The Sears store in my hometown recently closed its doors. Shut down after a 60 year presence in the market.
Can’t say I’m too broken up about it either. I bought a few tools there, once upon a time. And an appliance or two, but nothing I can recall. I certainly wouldn’t say I had any fond memories of the place, much less brand allegiance.
The recent demise of Sears, once the country’s largest retailer, is replete with lessons for business owners, entrepreneurs, marketing execs and brand managers. It’s a classic American entrepreneurial tale.
Sears dates all the way back to 1886 when Richard Sears started selling watches to his coworkers at the railroad. Alvah Roebuck was his watchmaker, and in 1893 the name Sears Roebuck & Co. was incorporated.
They grew the business rapidly by selling all sorts of merchandise through the mail at a price that undercut the local mercantile. The offerings were broad — everything from a Stradivarious violin to patent medicines and do-it-yourself houses — but the target market was narrowly defined: small towns where the general mercantile was the only real competition.
It was wildly successful niche marketing, for awhile.
Sears went public in 1901 and in 1925 the first Sears store opened, in Chicago. By 1933 they had 300 stores and the mail order business began to take a back seat to the retail business.
Mr. Sears got ridiculously rich. Industrialist, oil baron rich.
Over the next 50 years Sears became a multi-national retail empire, with 2200 stores and the world’s tallest building as its corporate headquarters. The company obviously did a lot of things right over the years.
For instance, Forbes Magazine reported that “Sears successfully developed some of the strongest and most famous private-label brands of any retailer, in any channel, in the U.S. Those brands include Craftsman tools, Kenmore appliances, Diehard batteries, Weatherbeater paint, and Roadhandler tires.
Those are great names, and the success of those product lines is textbook branding. Someone at Sears was well advised to resist the line extension trap and NOT put the Sears name on a car battery or a paint can.
Some Wall Street insiders believe it’s those proprietary brands that could save Sears from its current “slow motion liquidation.” In fact, there have been rumors that Sears will begin selling some of those brands through other retailers, including Costco. Maybe there’s a future for Sears as a wholesaler???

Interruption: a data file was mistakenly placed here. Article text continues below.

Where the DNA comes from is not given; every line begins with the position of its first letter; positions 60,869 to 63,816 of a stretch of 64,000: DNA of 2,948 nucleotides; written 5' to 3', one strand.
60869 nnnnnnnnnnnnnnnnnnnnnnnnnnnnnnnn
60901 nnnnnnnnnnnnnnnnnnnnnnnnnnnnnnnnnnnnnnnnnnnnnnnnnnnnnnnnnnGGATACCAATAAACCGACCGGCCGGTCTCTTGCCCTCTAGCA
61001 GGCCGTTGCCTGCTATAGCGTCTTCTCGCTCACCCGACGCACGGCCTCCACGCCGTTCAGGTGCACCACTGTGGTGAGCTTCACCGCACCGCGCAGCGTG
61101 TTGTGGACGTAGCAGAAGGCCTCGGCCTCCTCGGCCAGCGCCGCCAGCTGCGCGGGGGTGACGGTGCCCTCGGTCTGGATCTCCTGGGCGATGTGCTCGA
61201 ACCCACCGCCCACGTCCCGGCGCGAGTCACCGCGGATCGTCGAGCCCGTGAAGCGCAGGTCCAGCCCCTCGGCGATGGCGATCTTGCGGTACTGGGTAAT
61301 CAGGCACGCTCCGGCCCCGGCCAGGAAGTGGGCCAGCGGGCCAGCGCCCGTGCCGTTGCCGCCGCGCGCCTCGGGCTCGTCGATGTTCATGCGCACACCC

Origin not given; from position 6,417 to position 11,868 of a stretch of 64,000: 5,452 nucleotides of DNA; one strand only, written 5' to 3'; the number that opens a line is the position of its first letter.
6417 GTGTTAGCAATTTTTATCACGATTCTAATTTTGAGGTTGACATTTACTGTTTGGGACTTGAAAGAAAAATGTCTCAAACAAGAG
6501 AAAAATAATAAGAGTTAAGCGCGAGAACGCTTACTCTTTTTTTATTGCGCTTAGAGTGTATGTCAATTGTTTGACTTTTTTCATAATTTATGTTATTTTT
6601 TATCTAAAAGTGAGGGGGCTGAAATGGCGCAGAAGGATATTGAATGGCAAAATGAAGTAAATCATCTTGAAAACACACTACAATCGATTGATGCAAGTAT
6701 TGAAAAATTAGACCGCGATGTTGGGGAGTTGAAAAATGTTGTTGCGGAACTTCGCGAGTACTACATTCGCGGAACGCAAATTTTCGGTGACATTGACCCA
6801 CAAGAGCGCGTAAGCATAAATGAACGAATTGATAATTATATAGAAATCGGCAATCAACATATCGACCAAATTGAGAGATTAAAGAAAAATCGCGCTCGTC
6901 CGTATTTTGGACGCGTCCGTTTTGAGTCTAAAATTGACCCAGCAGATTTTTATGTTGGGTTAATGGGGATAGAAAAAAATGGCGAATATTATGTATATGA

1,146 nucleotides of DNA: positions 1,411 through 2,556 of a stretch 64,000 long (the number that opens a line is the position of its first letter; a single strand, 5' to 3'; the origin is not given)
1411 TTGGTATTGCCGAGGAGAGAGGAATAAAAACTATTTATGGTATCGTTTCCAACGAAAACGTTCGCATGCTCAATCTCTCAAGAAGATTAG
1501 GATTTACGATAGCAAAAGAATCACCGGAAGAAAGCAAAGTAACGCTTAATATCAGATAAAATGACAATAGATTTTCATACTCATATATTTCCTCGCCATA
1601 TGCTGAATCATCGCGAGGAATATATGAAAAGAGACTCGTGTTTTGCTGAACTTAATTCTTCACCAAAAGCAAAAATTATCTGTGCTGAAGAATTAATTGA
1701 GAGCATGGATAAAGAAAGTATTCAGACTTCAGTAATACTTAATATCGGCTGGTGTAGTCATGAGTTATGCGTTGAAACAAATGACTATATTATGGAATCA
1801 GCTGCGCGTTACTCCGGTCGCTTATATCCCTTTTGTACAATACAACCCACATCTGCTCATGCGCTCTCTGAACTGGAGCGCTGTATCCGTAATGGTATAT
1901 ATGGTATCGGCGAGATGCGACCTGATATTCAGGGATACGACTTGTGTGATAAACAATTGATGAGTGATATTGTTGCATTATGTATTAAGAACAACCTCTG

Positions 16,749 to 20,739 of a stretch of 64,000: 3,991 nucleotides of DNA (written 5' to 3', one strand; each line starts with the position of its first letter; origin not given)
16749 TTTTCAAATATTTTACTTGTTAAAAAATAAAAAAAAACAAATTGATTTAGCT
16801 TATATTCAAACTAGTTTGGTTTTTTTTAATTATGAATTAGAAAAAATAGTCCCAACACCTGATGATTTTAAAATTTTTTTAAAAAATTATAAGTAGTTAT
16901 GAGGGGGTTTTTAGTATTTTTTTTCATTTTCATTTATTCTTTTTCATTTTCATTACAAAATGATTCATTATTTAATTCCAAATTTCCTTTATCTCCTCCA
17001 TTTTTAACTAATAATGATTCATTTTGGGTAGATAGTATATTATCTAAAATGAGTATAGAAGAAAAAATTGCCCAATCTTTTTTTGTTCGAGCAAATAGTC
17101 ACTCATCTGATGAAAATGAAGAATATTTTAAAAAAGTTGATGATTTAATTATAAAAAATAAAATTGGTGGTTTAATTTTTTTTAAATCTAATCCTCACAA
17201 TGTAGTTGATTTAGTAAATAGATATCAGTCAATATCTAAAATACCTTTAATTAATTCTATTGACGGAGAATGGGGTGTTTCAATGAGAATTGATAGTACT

Sears is a good example of how success often leads to temptation and complacency. Temptation to expand and diversify into other businesses and complacency when it comes to the core of the brand.
Sears got into the insurance business with AllState, the financial services business by buying Dean Witter Reynolds, the real estate business with the purchase of Coldwell Banker and even the credit card business, with the launch of the Discover Card.
In the meantime, they missed an opportunity to dominate the direct marketing business, they lost sight of the retail business, failed to convert their catalog into a successful ecommerce business, and let their wildly popular house brands languish.
So much for a clearly defined Sears niche.
For 20 years Sears has been trying to re-position itself as a competitor to Macy’s, JCPenny, Kohl’s and Target. Remember the slogan, “The softer side of Sears?” That was an ill-fated attempt to sell clothing. Now they have the Kardashian Collection. Yikes!
Forbes magazine reported: “Sears is relying mainly on inauthentic celebrity exclusives (does anyone really believe that Kim would actually shop at Sears?) to attract younger, fashion-conscious consumers, and it is clear that Sears has lost its way.”
As Laura Ries put it, “When faced with a broadening of its category, Sears should have narrowed its focus and become a specialist. Instead of shifting to the softer side of Sears, the retailer should have further embraced its harder side.”
The department store niche is not the answer to Sears’ problems. Walmart has taken both the price and one-stop shopping advantage. Target is positioned as the aspirational trendy choice. Home Depot is the place to go for home improvement. Amazon has the online convenience advantage. Best Buy dominates in electronics. Lowes is succeeding with appliances. There’s just no room for a general purpose department store that’s trying to be all things to all people.
Even if there wasn’t all that competition, you’d still never convince people that Sears is a good place to buy clothing. That was never going to fly!
It will be very interesting to see what becomes of the company now that it’s merged with Kmart and owned by infamous hedge fund manager Eddie Lambert. The stock has lost half its value. They’re closing 120 stores this year. And there doesn’t seem to be a plan in place to revive it.
Crain’s Chicago Business summed it up: “If the hedge-fund mogul knew how to fix Sears, he’d have done it by now.”
There are only two things the company has going for it: massive real estate holdings, and some great brands NOT named Sears.